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Jul 26th
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Written by Kathy Glasgow, BT Contributor; Photos by Silvia Ros   
April 2017

Alan Sherman knows Biscayne Bay as well as any marine biologist, and what he sees isn’t pretty

CCoveraptain Alan Sherman is not prone to banter or big talk. But if you want to know your chances of catching any particular fish in any part of Biscayne Bay on any certain day, Sherman will tell you straight, and he’ll tell you how to go about it, and he’ll be right. Sherman, one of the most prominent fishing guides in these parts, knows his way around the salt and fresh waters of South Florida as instinctively as a panther tracks deer.

He has been fortunate enough to live a large portion of his 66 years on the water, gauging the winds and tides, watching the birds, glimpsing fish darting and poking around manatee grass, fixing his lure and bait, and casting his line long, waiting to see what bites.

The uninitiated can’t hear fishing’s siren song. But true fishermen (I’m using the word generically to include both sexes) inhabit a halcyon world where actually catching fish isn’t the point; true fishermen are innately able to communicate in unique, wordless ways, among themselves and even with water-creatures.

One bright, balmy February morning, Sherman takes me on an excursion around Biscayne Bay. We set out from Pelican Harbor Marina in his 22-foot bay boat, the Get ’Em. There’s barely a breeze, and the bay isn’t jammed with hundreds of boats, as it is on weekends. We make our way south on water placid as green glass. “Ten years ago this water was brown,” Sherman gestures around the boat. “There was a natural seagrass flat just under the surface, for hundreds of yards, all the way to the Miami Beach shoreline.”

The entire underwater food chain flourishes amid the gently waving seagrasses. Small creatures feed on the microscopic organisms in the grass; the small are food for the larger creatures, up to the snapper and bluefish and mackerel and sea trout that hide among the seagrasses from predators, including humans. “Everything that lives in the bay needs the seagrass for something,” Sherman says.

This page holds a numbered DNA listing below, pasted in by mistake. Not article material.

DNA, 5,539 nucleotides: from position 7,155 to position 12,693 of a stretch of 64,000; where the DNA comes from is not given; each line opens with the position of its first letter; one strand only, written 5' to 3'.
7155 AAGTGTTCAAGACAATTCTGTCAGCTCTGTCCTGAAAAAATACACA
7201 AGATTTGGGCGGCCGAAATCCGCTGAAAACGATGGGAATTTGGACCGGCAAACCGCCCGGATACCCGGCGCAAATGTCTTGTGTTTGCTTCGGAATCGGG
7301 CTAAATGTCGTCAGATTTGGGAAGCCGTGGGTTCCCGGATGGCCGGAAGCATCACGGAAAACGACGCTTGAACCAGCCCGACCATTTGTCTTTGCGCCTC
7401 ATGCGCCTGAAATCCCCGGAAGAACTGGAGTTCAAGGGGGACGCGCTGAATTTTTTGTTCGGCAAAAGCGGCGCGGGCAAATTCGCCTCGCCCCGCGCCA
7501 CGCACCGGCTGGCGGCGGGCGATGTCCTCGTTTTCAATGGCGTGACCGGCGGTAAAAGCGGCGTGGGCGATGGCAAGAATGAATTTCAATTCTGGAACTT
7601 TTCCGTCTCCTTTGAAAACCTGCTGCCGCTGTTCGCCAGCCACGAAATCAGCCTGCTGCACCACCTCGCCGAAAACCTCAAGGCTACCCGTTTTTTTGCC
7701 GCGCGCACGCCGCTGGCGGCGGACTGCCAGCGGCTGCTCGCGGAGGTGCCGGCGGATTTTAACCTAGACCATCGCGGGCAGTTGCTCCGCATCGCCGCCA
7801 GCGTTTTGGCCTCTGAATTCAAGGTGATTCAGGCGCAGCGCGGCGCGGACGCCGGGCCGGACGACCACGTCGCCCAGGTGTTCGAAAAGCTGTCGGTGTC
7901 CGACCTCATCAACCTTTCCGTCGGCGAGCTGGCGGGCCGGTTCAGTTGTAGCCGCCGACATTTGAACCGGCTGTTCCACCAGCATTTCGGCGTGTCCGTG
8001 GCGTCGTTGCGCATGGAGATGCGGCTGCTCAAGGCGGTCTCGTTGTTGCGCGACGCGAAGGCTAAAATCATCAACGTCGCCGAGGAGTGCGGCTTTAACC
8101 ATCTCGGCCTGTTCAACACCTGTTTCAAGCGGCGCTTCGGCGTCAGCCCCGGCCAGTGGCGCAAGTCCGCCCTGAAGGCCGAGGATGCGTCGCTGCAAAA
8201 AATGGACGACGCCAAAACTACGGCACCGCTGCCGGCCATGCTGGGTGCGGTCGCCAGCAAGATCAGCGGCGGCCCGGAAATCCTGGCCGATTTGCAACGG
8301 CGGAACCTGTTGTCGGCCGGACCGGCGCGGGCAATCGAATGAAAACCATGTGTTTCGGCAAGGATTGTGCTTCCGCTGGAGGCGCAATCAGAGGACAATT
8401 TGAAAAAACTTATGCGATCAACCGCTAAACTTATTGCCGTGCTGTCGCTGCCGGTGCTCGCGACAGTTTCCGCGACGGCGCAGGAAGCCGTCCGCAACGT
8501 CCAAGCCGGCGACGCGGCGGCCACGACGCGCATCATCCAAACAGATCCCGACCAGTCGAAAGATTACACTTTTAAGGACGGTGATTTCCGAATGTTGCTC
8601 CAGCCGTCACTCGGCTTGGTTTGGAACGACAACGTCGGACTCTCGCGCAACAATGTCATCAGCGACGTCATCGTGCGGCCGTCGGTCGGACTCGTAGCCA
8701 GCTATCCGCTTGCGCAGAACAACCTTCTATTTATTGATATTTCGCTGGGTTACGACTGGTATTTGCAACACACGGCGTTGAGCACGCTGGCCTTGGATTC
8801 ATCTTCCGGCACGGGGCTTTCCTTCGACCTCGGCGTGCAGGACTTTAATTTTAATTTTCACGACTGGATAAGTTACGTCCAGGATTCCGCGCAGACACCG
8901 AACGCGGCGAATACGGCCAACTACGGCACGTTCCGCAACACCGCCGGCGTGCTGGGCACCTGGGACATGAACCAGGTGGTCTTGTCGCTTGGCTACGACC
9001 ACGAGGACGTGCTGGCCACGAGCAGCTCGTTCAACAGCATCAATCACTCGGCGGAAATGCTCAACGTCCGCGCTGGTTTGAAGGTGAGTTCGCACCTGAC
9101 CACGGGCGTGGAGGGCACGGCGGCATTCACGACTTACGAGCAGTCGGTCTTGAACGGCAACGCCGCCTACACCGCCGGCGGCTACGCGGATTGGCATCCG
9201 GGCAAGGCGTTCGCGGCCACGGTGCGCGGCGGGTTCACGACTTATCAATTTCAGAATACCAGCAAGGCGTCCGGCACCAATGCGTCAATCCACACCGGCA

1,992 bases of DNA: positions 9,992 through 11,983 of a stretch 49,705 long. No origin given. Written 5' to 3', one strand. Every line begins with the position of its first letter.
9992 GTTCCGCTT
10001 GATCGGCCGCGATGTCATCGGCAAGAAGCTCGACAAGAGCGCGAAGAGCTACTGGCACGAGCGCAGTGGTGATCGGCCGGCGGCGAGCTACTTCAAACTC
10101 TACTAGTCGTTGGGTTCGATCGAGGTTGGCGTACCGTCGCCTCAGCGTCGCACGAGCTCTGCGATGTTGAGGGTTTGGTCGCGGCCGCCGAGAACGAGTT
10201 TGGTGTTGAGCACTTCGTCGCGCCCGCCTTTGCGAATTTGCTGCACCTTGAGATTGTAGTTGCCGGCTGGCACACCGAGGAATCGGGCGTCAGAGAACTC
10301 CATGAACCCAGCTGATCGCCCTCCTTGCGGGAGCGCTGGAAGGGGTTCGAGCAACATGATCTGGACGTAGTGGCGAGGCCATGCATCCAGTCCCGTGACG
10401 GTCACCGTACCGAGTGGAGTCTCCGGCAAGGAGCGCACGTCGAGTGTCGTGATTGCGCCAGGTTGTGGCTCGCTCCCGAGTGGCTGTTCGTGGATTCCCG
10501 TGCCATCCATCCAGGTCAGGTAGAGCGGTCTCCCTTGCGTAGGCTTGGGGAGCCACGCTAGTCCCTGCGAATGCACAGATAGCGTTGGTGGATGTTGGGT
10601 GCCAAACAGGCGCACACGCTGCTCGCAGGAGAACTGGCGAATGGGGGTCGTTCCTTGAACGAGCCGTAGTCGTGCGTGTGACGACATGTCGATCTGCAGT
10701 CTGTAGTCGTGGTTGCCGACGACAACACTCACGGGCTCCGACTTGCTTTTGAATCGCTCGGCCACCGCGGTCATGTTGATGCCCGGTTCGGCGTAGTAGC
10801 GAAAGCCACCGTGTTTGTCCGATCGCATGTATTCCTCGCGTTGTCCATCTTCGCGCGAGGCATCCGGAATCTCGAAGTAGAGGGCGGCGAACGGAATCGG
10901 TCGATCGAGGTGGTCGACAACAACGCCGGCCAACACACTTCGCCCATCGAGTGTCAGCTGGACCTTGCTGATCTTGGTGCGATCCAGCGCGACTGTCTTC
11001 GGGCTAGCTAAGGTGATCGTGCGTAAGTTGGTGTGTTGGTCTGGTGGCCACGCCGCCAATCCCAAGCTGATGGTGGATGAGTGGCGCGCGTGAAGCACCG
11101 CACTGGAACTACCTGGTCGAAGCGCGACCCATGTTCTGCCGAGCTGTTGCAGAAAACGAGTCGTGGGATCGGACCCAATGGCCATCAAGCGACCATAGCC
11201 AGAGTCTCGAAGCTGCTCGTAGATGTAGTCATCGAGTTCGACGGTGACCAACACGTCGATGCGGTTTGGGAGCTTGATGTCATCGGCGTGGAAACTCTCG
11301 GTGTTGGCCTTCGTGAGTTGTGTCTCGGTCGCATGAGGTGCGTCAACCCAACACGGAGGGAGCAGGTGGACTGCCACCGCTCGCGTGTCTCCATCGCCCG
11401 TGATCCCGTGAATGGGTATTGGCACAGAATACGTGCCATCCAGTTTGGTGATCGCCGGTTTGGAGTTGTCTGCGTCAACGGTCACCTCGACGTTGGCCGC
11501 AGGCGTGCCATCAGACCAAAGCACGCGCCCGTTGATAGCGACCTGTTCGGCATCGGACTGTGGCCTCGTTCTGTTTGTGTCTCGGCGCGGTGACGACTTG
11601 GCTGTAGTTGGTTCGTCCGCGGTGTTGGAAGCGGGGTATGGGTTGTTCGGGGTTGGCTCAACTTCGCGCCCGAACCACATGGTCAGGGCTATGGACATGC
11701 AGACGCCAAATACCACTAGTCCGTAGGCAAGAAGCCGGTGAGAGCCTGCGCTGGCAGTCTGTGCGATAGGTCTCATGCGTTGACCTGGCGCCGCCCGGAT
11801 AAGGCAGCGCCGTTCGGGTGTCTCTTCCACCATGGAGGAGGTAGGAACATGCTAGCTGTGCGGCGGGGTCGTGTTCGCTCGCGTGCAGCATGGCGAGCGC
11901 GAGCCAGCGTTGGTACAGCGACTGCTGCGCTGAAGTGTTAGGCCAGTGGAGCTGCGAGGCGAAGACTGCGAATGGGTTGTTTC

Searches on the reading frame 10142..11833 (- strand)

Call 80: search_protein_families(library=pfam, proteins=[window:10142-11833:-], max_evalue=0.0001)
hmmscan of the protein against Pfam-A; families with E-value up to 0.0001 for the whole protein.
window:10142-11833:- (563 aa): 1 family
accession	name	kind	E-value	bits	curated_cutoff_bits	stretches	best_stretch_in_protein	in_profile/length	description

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Boat propellers are the worst enemies of seagrass. And careless human boat operators, who mindlessly pilot through the grass flats (the bay is shallow, averaging some six feet deep), have been ripping up the grass and creating bare channels in once-luxuriant beds. Occasionally, and with human help, seagrass grows back and habitats thrive again. Given the bay’s increasing boat traffic, though, seagrass is disappearing everywhere. Schools of fish move on or starve. “For most of my life, their homes stayed in the same places,” Sherman notes, as if talking about families on his block. “Now they’re changing all the time.”

Thus Sherman, like all fishing guides whose livelihoods depend on finding the right fish at the right time, is always watching the water, always scouting. Sherman is a “variety fishing” guide. Depending on the season and weather, his clients catch sea trout, jack crevalles, ladyfish, bluefish, pompano, and Spanish mackerel, among others. (Some guides specialize in certain species most attractive to tourists, such as bonefish or tarpon; others concentrate on deep-sea fishing. Sherman also takes customers to Everglades National Park and freshwater spots like Everglades Holiday Park on U.S. 27 at Griffin Road.)

Seasoned fishermen will tell you that fish populations go through up and down cycles, but none will deny the long-range damage and dislocation wrought by human activity. No experienced fisherman doubts there are fewer fish in the bay today than ten (not to mention 40 or 50) years ago, and that there will be still fewer ten years from now, even with strict catch and size limits.

Yet Florida’s recreational fishing industry remains highly profitable, with an economic impact in the state of more than $8 billion in 2011, the most recent statistics available from the U.S. Fish and Wildlife Service. (It may be worth noting, though, that in the ten years from 2001 to 2011, the number of people fishing, the number of fish caught, and the total economic impact of recreational fishing all decreased slightly.)

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Sherman, having fished through ups and downs, and fully aware of the downward trend in fish populations, maintains a sanguine attitude. He even seems to relish the challenge. “There are plenty of fish to be caught,” he asserts. “It’s a matter of location and timing,” and technology helps bring both together. On the bow of Sherman’s boat there’s a “trolling motor” that “lets me creep up on fish without scaring them”; on the stern is a remote-controlled shallow-water anchor, along with a sonar transducer that sends signals to a depth recorder showing computer images of the underwater landscape, including anything swimming or floating. There’s also a GPS that maps the terrain and describes specific locations.

Even fishing lures have advanced technologically. Several years ago, Sherman and Arnold Markowitz, a former Miami Herald reporter, ace fisherman, and fishing columnist for the Waterfront Times, took a fishing trip together as a contest between Sherman’s new-school lure and Markowitz’s old-school version.